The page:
Written by: Michael Den Boer on May 29th, 2005
Theatrical Release Date: Japan, July 30th, 1999
Director: Shinji Aoyama
Writer: Shinji Aoyoma, Izo Hashimoto
Cast: Reiko Takashima, Yutaka Matsushige, Toshio Shiba, Hitomi Miwa, Kojiro Hongo, Masatoshi Matsuo, Seijun Suzuki
DVD released: June 28th, 2005
Approximate running time: 97 minutes
Aspect Ratio: 1.85:1 Anamorphic Widescreen
Sound: Dolby Digital 5.1 and Dolby Digital stereo
DVD Release: Artsmagic
Region Coding: Region 1 NTSC
Retail Price: $24.95
Miyaki Murakami (Reiko Takashima) is an embalmer who is asked to assist a Detective Hiroka (Yutaka Matsushige) in the apparent suicide of a politician’s son Yoshiko who jumped off a building. Miyaki at the persistence of the dead boy’s family agrees to embalm Yoshiko. Before she can complete the task some hoodlums broke in the hospital were she works and the only thing they left with is the head of Yoshiko. While helping investigate for the police Reiko soon discovers that one of the suspects Dr Fuji is her long lost father who she had been lead to believe died in Vietnam. Detective Hiroka follows a lead that a secret organization that is selling body parts and organs might have Yoshiko’s which ends up being another dead end. Where is Yoshiko’s head and what would posses anyone to severe it from his body?
Where to begin Shinji Aoyama’s EM Embalming is definitely a film that is nearly unclassifiable with it’s depiction of the world of Embalming a practice which is very common in the United States while it is nearly unheard of in Japan as only one percent of Japan’s population are embalmed instead of the preferred method of cremation.
The strongest theme that runs through out the entire film is that of immortal beauty whether is be in life or in the after life. In fact Rika’s obsession with her deceased boyfriend Yoshiko leads to her own demise and in death they are once again separated. Shinji Aoyama’s direction beautifully captures the nuances of the characters by adding depth the films overall subtext. Every moment feels carefully calculated as each new mystery is unveiled. Japanese cult film director Seijun Suzuki has a sizable part as one of Reiko’s co-workers. Most the scenes that show the processing of embalming do get graphic in detail and are borderline grotesque at times. The acting overall is surprisingly good which also helps convince the viewer of the surreal imagery and often fantastical nature of the films morbid subject matter. The effects are expertly executed and so much so that they could pass off as the real deal. If there is one thing that hurts things films its only weakness would be that it mixes too many elements from to many genres without ever settling on one as its foundation. This mixing of genres does add to the films strangeness factor which can become distracting when not done seamlessly.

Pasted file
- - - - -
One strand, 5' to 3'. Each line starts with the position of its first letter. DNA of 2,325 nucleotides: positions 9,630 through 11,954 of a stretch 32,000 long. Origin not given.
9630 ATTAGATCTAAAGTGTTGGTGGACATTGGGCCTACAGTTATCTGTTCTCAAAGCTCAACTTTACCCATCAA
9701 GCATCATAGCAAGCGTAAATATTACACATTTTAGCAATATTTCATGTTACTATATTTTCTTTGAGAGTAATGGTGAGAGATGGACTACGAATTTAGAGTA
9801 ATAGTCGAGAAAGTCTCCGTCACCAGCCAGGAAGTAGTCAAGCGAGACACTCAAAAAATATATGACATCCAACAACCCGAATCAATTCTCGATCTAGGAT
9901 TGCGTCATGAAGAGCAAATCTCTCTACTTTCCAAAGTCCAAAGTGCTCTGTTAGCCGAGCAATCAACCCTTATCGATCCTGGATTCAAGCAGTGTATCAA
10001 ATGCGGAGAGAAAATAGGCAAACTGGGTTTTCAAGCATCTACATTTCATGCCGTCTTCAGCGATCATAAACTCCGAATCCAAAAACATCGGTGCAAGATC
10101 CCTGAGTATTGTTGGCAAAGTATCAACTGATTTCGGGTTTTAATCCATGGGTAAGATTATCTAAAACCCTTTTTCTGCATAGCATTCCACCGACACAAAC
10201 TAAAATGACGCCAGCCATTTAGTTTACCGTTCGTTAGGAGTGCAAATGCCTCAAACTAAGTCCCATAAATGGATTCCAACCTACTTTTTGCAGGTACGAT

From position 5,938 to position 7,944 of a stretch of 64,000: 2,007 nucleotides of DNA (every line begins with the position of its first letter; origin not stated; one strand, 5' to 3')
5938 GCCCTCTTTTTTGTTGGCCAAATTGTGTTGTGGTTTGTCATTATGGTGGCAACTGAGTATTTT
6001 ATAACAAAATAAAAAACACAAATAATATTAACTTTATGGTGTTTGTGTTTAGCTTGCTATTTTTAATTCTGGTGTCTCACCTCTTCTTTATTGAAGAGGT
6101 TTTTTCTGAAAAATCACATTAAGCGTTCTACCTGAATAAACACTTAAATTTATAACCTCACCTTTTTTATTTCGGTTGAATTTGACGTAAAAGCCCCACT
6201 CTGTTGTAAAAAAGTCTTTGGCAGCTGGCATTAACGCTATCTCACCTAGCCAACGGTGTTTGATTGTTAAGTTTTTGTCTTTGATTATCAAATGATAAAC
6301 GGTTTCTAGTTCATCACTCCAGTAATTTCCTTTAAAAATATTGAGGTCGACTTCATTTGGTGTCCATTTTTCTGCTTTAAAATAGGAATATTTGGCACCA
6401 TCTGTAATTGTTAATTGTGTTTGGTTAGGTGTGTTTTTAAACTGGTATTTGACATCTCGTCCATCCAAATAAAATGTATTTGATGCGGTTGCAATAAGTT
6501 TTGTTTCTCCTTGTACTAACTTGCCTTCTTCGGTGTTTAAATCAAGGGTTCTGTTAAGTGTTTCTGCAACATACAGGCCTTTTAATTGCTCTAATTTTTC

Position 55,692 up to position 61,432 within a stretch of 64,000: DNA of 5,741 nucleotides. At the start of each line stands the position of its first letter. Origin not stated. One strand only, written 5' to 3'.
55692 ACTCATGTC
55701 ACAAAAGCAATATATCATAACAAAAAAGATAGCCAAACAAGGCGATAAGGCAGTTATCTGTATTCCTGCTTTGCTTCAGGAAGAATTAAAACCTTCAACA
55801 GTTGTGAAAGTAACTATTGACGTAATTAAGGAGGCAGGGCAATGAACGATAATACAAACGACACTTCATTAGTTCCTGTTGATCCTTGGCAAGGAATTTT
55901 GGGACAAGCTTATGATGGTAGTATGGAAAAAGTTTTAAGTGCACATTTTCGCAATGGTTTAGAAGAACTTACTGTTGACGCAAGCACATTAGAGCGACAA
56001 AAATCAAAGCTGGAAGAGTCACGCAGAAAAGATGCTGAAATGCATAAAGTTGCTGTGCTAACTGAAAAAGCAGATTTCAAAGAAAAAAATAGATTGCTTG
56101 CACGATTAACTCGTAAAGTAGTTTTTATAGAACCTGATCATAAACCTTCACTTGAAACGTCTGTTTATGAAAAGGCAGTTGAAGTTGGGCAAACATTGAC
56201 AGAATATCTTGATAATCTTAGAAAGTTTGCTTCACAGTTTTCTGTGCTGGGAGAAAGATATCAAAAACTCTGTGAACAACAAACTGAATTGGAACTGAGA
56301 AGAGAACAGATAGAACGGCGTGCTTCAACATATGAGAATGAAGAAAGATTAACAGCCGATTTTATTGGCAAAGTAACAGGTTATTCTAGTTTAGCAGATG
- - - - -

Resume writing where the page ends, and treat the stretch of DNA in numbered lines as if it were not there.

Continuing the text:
Artsmagic presents EM Embalming in an anamorphic widescreen that preserves its original 1.85.:1 aspect ratio. The colors and flesh tones look spot on through out. There is some minor grain, still nothing that ever becomes to distracting. There are some minor instances of edge enhancement and even though details are sharp sometimes they lack the clarity. Overall the print used is in great shape with no problem with compression or artifacts. This DVD offers two audio options a Dolby Digital 5.1 and Dolby Digital stereo mixes both are in the films original native language Japanese. Overall both audio tracks are in great shape with no problems with hiss or distortion with Dolby Digital 5.1 getting the slight edge for its more beefed up mix. English subtitles have been included that are easy to follow and understand. Extras for this release include six in depth filmographies/bios for the cast and the director Shinji Aoyama. Other extras include an interview which runs just shy of twenty minutes with the films director Shinji Aoyama who gives us some background details on EM Embalming and why he decided to become a director. Rounding out the extras is an audio commentary with Midnight Eye’s Jasper Sharp who is a fountain of information as he dissects the films and films that have influenced EM Embalming. Jasper Sharpe’s audio commentaries are some of the best in business and they are filled with some much knowledge that they never drop off in quality at any time during the track. Artsmagic once again gives another Japanese cult classic the kind of red carpet treatment one would expect from a company like Criterion. EM Embalming is one of the most bizarre titles that they have released on DVD to date and its high brow subject matter while it may not be for everyone it is still a film that I recommend those with a more adventurous heart seek out if for nothing more then its overwhelming originality.
For more info on EM Emblaming visit Artsmagic homepage.